Kiyokata Kaburaki and Japan art: Lure of Kamakura

Kiyokata Kaburaki and Japan art: Lure of Kamakura

Lee Jay Walker

Modern Tokyo Times

The Japanese artist Kiyokata Kaburaki (Kaburagi) was born in 1878 during the Meiji Period (1868-1912) and died in 1972. He was born in Tokyo but in his later life, he found solace in Kamakura.

Two of the art pieces in this article belong to the Meiji Period and the other to the early Showa Period. Thus one can imagine how Kiyokata witnessed the modernization processes of Meiji to the utter devastation of the war period – and the onslaught of rapid modernization once more in the last two decades of his life.

Kamakura and Kita-Kamakura areas with famous Buddhist temples and delightful gardens – along with the richness of culture and history – attracted many artists. Hence, the lure of this area attracted Kuroda Seiki, Kume Keiichirō, Kishida Ryūsei, Ogura Yuki, Maeda Seison, Moriya Tadashi, Ōta Chōu, Hirayama Ikuo, Itō Shinsui, and others. Therefore, Kiyokata also found solace in this part of Japan.

One can easily imagine Kiyotaka relaxing in countless Buddhist temples and witnessing the seasonal gardens in Kamakura and Kita Kamakura. While quietly enjoying the artistic angle that attracted so many established artists. Hence, while the modernization clock ticks rapidly in all developed cities in Japan, the environs of Kita Kamakura ticks to Buddhism, culture, history, and tradition.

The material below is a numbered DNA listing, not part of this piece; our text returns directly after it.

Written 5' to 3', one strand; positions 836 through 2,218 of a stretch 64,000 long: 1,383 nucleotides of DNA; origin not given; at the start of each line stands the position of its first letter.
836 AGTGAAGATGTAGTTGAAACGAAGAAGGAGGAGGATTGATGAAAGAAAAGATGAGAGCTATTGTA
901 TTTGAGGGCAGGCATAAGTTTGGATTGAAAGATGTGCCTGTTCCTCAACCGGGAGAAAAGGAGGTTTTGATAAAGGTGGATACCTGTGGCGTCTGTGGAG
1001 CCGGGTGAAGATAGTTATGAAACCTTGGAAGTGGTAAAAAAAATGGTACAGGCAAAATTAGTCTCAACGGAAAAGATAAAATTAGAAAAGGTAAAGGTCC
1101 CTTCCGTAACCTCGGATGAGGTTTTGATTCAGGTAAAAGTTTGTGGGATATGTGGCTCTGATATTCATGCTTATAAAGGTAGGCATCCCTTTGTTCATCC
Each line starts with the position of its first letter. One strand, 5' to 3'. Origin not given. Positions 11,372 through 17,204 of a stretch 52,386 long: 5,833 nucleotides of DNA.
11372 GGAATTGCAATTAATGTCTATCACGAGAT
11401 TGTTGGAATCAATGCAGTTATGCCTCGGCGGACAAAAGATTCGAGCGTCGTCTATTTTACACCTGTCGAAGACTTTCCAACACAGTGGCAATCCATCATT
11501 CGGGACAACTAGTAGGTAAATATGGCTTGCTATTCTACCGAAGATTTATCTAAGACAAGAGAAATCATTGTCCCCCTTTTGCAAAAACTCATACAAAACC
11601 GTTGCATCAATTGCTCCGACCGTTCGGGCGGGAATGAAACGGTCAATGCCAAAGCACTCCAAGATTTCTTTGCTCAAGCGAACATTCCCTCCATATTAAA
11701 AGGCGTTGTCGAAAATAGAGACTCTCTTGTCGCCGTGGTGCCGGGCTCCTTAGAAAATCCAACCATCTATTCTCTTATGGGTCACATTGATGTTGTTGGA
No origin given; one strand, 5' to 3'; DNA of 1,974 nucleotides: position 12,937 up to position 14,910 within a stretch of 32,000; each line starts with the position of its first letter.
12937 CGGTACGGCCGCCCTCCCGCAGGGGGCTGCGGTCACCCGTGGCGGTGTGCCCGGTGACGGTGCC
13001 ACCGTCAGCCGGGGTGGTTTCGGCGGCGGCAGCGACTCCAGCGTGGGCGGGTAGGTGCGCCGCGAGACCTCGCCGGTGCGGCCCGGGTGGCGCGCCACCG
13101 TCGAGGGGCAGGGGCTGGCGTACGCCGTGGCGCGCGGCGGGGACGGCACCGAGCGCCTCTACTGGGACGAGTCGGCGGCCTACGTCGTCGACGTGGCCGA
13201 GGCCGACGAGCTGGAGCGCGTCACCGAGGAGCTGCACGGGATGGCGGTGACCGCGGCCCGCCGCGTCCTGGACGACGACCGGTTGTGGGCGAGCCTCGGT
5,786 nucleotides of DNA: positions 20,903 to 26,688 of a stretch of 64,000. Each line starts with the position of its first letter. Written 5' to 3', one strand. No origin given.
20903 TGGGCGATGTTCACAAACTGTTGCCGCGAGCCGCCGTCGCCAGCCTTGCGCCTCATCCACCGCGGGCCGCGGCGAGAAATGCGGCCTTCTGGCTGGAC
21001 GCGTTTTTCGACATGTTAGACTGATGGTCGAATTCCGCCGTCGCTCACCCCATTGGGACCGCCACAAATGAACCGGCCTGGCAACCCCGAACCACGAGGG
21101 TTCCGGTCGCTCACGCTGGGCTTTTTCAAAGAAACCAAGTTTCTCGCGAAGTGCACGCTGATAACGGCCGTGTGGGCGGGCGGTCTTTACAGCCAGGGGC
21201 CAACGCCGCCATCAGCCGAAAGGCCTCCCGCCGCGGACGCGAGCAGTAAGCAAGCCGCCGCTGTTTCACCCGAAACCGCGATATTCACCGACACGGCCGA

The British Museum says, “Once his position as a leading Nihonga painter was secure, however, he felt able to refer to himself as ‘Kiyokata, last painter in the Ukiyo-e line’ (‘Ukiyo-e matsuryu Kiyokata’) in an inscription on the box of a copy he made of one of Shunsho’s great series, ‘Manners and Customs of Women in the Twelve Months’. It was about this time, in 1935, that he did his own tribute to Shunsho, a series called ‘Manners and Customs of the Twelve Months in the Meiji Era’.”

Yuki Somei (1875-1957) introduced the esteemed Itō Shinsui to the “neo-‘Ukiyo-e’ painter” Kiyokata. Thus they often relaxed in the environs of Kamakura together after a long day in the studio – or working on various projects. They both passed away within a short time of each other.


Modern Tokyo News is part of the Modern Tokyo Times group

DONATIONS to SUPPORT MODERN TOKYO TIMES – please pay PayPal and DONATE to Modern Tokyo Times – International News and Japan News – Sawako Utsumi’s website and Modern Tokyo Times artist Modern Tokyo News – Tokyo News and International News